5 Reasons Teachers Should Consider a Roth IRA
Preparing for retirement is always a smart financial decision no matter your career or age. The earlier you start to put money aside for your future, the more prepared you will be when you are ready to retire from your career. Thankfully, in the state of New York, teachers generally receive over $45,000 per year as a pension.1 This should hopefully help you feel more secure in your finances after you retire. However, saving is still important to help ensure you can live a comfortable lifestyle during retirement. As a teacher, you have access to 403(b) and 457(b) qualified retirement plans. Both of these options can be great for saving long-term, but they unfortunately do not give you much flexibility. An excellent retirement account alternative teachers should consider is called a Roth IRA. In this article, we are going to discuss why this type of account should be considered by teachers.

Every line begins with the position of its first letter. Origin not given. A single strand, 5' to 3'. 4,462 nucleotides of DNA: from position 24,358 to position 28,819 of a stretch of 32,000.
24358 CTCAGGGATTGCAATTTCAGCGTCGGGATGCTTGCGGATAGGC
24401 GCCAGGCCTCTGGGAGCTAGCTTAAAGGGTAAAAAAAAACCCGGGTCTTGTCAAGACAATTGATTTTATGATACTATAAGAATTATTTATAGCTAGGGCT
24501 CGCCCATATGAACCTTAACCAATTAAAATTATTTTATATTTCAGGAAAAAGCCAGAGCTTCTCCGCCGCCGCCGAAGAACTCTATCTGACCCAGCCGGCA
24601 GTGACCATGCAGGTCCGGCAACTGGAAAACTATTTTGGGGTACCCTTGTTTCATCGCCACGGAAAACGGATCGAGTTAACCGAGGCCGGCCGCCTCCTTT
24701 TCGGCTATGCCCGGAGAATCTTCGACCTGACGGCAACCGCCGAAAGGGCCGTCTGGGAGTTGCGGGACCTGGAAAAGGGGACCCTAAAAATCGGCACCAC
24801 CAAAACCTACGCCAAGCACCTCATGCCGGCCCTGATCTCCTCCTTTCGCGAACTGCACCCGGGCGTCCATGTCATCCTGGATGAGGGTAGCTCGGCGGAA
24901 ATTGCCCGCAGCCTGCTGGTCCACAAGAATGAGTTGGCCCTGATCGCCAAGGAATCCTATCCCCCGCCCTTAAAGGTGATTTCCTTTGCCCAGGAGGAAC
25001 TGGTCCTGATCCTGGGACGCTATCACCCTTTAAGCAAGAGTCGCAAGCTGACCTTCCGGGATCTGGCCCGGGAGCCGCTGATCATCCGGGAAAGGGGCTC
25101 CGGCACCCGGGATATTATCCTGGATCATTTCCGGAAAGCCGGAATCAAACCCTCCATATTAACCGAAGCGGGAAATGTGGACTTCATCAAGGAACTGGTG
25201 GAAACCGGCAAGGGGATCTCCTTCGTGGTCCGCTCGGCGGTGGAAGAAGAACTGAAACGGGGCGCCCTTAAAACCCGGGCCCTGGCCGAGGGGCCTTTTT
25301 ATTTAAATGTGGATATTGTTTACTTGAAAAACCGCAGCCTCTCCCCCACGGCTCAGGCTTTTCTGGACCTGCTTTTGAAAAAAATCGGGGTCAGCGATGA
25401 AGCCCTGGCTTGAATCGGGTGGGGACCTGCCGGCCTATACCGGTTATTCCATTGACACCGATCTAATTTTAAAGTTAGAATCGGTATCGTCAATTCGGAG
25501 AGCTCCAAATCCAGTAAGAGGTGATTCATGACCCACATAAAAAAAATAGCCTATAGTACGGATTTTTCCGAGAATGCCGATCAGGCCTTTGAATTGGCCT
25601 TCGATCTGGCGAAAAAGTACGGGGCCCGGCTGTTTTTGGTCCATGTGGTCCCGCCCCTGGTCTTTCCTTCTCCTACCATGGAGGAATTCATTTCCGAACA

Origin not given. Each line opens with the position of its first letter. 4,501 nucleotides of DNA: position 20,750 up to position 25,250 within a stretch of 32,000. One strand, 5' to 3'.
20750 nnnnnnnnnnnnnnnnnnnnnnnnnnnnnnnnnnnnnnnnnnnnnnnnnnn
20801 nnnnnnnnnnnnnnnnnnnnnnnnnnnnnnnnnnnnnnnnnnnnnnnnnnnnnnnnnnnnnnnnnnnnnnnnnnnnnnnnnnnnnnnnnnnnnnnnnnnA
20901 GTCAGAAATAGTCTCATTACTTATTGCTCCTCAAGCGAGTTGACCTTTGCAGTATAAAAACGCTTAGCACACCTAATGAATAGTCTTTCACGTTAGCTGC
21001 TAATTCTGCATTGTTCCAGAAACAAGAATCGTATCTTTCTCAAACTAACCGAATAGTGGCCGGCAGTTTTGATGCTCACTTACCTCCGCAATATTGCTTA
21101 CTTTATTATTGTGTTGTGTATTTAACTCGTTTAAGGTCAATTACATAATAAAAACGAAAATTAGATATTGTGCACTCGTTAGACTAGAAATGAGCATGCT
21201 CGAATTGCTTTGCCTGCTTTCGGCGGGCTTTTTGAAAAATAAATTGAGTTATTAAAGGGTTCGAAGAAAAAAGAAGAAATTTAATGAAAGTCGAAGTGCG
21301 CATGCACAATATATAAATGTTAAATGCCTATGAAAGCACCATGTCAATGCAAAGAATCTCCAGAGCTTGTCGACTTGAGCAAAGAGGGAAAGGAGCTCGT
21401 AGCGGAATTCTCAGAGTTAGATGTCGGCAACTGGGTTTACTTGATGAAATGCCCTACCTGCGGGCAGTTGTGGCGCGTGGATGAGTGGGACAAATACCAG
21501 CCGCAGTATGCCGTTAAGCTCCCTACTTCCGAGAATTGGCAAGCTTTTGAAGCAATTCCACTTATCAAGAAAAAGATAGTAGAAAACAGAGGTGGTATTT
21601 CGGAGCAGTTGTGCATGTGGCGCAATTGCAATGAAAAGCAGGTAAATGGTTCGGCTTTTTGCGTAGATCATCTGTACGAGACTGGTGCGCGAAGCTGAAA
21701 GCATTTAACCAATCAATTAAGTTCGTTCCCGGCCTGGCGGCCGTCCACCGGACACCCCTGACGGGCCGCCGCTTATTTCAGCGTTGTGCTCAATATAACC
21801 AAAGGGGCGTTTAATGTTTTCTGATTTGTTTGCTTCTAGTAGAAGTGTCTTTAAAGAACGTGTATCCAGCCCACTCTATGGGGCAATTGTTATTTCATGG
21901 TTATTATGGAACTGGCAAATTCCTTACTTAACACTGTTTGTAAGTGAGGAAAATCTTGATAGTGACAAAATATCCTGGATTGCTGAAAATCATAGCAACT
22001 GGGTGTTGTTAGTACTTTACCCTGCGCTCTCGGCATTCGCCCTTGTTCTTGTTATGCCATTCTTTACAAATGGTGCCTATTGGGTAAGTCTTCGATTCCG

1. Your Savings Are Not Taxed At Withdrawal
A major downside to employer plans is that they are taxed once it is time to withdraw from them, since they are invested with pre-tax dollars With your pension and 403(b) plan, you could be in the same income tax bracket as you are in now, if not potentially higher. This means at least 22 percent of your retirement savings will most likely be given to the government before you see any of your money. While taxes are necessary, this can be disappointing after working hard for several years to save. With a Roth IRA*, you will not have to deal with the same retirement taxation as qualified accounts since the funds are initially invested with after tax dollars.
Withdrawals from Roth IRAs are generally tax-free after the age of 59 and a half, as long as the account has been open for at least five years. This rule feels as though it is meant for teachers, as the average retirement age of teachers is around 59 years old.2 If you are faced with an emergency and need to withdraw from your Roth IRA savings, can access your funds and may be able to keep more of your money than you would with a traditional employer plan. So, investing in a Roth IRA in addition to your employer plan could be a way to help ensure you have enough in savings in after tax dollars.
2. Roth IRAs Are Not Subject to RMDs